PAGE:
Legislators suggest ways to detect workers' comp insurance fraud

Legislators want to find businesses that are avoiding workers’ comp

mlocke@newsobserver.comJanuary 29, 2013 

  • More workers’ comp recommendations A task force of state leaders that convened last August to address reports of employers inappropriately classifying employees as contractors sent recommendations to Gov. Pat McCrory this month. It supports efforts to integrate business data kept by state agencies in a central system at the state controller’s office. The group also suggests: • Defining misclassification clearly in statutes, making it a crime and enhancing penalties for businesses that do. • Creating a fund to pay the claims of workers whose bosses were uninsured. • Prohibiting state and local governments from contracting with businesses that misclassify workers. • Giving licensing boards the authority to revoke licenses for businesses that inappropriately treat employees as contractors. • Provide more resources to the Industrial Commission to investigate businesses that fail to carry insurance

— A group of legislators will put forward several bills during this year’s legislative session that could make it harder for employers to skimp on workers’ compensation.

Legislators acknowledge the measures aren’t silver bullets but say they will provide tools to consumers and state officials to detect fraud.

The special committee charged with examining workers’ compensation fraud plans to propose bills that would make employers’ coverage information public again. Another bill would compel state agencies to turn over business information to the state controller for analysis in order to detect businesses that may be avoiding tax and insurance requirements. A third calls for the state to study ways to reduce costs and frequency of state employee workers’ comp claims.

The News & Observer reported last April that 30,000 or more employers required to carry workers’ compensation insurance don’t. The problem extends beyond workers’ comp insurance. A series last August highlighted how some businesses are getting ahead in North Carolina by skimping on insurance and taxes, while state leaders worked in silos, struggling to detect those who cheat.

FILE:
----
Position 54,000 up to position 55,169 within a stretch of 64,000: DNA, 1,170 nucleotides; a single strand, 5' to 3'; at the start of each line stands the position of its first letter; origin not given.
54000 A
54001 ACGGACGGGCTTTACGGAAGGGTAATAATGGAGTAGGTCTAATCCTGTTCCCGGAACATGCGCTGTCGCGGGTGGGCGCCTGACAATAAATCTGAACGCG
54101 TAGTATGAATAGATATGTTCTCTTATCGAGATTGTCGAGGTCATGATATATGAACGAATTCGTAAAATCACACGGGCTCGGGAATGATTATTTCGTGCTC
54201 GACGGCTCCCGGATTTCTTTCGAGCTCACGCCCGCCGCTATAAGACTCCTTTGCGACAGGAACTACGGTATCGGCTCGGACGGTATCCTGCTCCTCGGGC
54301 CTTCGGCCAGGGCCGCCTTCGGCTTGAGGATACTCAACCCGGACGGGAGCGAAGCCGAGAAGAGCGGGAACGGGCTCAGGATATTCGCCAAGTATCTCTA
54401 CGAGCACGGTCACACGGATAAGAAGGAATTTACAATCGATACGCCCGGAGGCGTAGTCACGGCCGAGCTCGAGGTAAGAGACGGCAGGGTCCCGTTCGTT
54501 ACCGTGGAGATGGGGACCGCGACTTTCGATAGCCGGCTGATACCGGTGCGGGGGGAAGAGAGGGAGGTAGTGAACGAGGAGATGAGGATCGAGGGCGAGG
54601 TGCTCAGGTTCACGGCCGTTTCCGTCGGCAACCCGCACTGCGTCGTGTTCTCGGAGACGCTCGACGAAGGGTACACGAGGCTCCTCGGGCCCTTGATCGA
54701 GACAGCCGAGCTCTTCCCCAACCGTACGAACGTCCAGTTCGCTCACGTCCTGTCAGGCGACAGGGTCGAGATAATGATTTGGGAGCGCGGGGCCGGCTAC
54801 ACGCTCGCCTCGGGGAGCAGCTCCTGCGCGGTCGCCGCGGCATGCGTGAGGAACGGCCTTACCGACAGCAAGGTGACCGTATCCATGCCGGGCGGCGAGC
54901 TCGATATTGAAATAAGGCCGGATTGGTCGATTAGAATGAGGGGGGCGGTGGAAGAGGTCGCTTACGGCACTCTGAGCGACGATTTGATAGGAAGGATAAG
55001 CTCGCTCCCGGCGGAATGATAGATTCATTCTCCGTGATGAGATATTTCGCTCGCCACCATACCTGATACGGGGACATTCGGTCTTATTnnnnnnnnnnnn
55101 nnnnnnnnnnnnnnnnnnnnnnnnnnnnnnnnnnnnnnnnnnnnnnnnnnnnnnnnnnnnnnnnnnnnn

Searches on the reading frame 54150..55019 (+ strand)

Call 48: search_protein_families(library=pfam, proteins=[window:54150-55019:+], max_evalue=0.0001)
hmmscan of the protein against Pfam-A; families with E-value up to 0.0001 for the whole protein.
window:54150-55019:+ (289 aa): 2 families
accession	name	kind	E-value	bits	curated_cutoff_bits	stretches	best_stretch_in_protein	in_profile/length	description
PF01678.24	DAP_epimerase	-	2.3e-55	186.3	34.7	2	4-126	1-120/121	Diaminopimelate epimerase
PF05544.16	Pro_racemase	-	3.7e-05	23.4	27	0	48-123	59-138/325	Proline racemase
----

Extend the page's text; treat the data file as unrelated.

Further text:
Legislators had earlier urged the N.C. Industrial Commission, which handles workers’ comp claims, to rein in reimbursement rates for work-related injuries.

Those changes will go into effect in April, when inpatient service costs will drop 10 percent, outpatient and ambulatory center surgeries will be cut 15 percent, and implant costs will not exceed 28 percent above cost.

Already, the controller’s office is helping the Industrial Commission identify the tens of thousands of businesses failing to carry insurance. Limited technology has stymied efforts at the commission to detect those not carrying insurance.

Kay Meyer, who is spearheading the effort to collect and analyze business data from several state agencies, said the panel hopes to quickly offer the commission an automated way to identify employers not carrying insurance. Eventually, the hope is to use the data to catch businesses that may be misrepresenting the scope of their business to various agencies in order to avoid certain taxes and insurance.

“Our job here is not to pull back covers and point fingers but to help them find the stuff that will lead to detection,” Meyer said. “We’re starting to see people come around.”

Locke: 919-829-8927

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